Kalon Cheong aka “Dusphite” is a software engineer living in Washington. He paints and draws purely for fun in his spare time. He believes art should be enjoyable, and should be more about the experience than the outcome.
In this episode, Kalon discusses:
-What his average day looks like and when he is able to get to his art, having a full-time job.
-How he picked up drawing back in elementary school, drawing “TV show stuff.”
-The differences between drawing from a source and drawing from imagination.
-How copying the styles of your favorite artists can help you to understand the methods of what makes their art great.
-How he took a great deal of time off in his college years.
-His great surprise when he found out that other people shared art on Instagram and other social media platforms.
-The different types of art that he does, depending on the mood that he is in.
-Some of the creative hurdles that artists, musicians, and other creative people have to face.
-How he keeps a “secret sketchbook,” to take some of the pressure off of himself while he draws.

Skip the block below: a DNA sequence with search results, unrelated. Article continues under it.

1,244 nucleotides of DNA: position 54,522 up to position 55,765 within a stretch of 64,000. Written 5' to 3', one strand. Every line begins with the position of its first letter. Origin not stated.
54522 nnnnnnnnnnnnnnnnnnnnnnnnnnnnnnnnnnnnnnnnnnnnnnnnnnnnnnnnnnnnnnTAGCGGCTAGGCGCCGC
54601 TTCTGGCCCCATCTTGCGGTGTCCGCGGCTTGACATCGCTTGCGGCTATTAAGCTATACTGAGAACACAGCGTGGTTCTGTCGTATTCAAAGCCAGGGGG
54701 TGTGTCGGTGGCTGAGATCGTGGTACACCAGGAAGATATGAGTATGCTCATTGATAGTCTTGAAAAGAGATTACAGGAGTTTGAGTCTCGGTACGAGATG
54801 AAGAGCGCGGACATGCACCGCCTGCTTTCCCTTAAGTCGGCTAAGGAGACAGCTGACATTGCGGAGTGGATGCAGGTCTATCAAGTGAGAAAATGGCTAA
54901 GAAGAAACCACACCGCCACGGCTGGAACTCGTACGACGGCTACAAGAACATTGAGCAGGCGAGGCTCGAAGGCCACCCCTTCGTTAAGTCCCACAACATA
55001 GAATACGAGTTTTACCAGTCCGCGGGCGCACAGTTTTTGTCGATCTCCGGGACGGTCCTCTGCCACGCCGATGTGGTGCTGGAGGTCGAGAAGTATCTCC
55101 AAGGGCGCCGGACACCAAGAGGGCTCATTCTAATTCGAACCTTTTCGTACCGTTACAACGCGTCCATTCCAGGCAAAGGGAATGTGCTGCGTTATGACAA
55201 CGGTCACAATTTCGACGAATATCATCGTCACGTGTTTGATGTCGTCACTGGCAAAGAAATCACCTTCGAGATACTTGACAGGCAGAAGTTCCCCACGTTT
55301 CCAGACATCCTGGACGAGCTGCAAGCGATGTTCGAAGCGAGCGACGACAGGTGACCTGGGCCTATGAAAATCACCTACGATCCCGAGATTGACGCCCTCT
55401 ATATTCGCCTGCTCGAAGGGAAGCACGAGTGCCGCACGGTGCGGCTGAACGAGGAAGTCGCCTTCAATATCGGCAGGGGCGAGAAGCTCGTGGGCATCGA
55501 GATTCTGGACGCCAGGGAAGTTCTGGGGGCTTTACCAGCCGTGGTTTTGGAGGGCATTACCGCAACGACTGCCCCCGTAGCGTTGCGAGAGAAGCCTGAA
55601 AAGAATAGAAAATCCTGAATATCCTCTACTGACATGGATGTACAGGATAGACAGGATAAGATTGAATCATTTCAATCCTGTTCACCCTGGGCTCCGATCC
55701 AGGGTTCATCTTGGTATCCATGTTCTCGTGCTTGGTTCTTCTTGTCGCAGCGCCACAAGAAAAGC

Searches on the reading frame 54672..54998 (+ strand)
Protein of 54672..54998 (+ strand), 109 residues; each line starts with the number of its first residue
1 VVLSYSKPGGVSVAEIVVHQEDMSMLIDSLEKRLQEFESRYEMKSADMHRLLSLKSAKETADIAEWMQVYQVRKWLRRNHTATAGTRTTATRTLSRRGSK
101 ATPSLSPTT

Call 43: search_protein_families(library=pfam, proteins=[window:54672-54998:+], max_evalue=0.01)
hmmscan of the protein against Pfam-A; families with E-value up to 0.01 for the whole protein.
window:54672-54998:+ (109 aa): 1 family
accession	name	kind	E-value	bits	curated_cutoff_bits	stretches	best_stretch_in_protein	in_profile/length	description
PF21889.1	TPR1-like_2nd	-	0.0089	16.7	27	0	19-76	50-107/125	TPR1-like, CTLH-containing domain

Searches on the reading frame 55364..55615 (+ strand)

-The danger that comes from comparing yourself too much with other great artists (Hint: Don’t hold your sketchbook up next to great artist’s work).
-How sometimes you need to take an “art fast.”
-How creativity comes in waves, and to try to hold on as long as you can when it strikes you.
-How your artistic eye can “level up,” which is a good thing, but inevitably means that you will think your older art isn’t as good.
-How in Computer Science, there is just one solution, but in art, there isn’t one correct way to do things.
Kalon’s Final Push will inspire you to just keep creating!
“When it comes to digital painting, I kind of just slab on paint until it looks right.”
“With art, there’s a lot of little hurdles that we have to face. There’s always these random creative blocks that we get.”
“I keep a secret sketchbook. I say, ‘I’m not going to share anything in this sketchbook. This is only for me.'”
“We’re individuals. So we can all have different voices.”
“We all start somewhere. The important thing is that you keep going.”
“It gives me a voice. I can share my thoughts in a visual way. And I think that’s the most appealing thing in art.”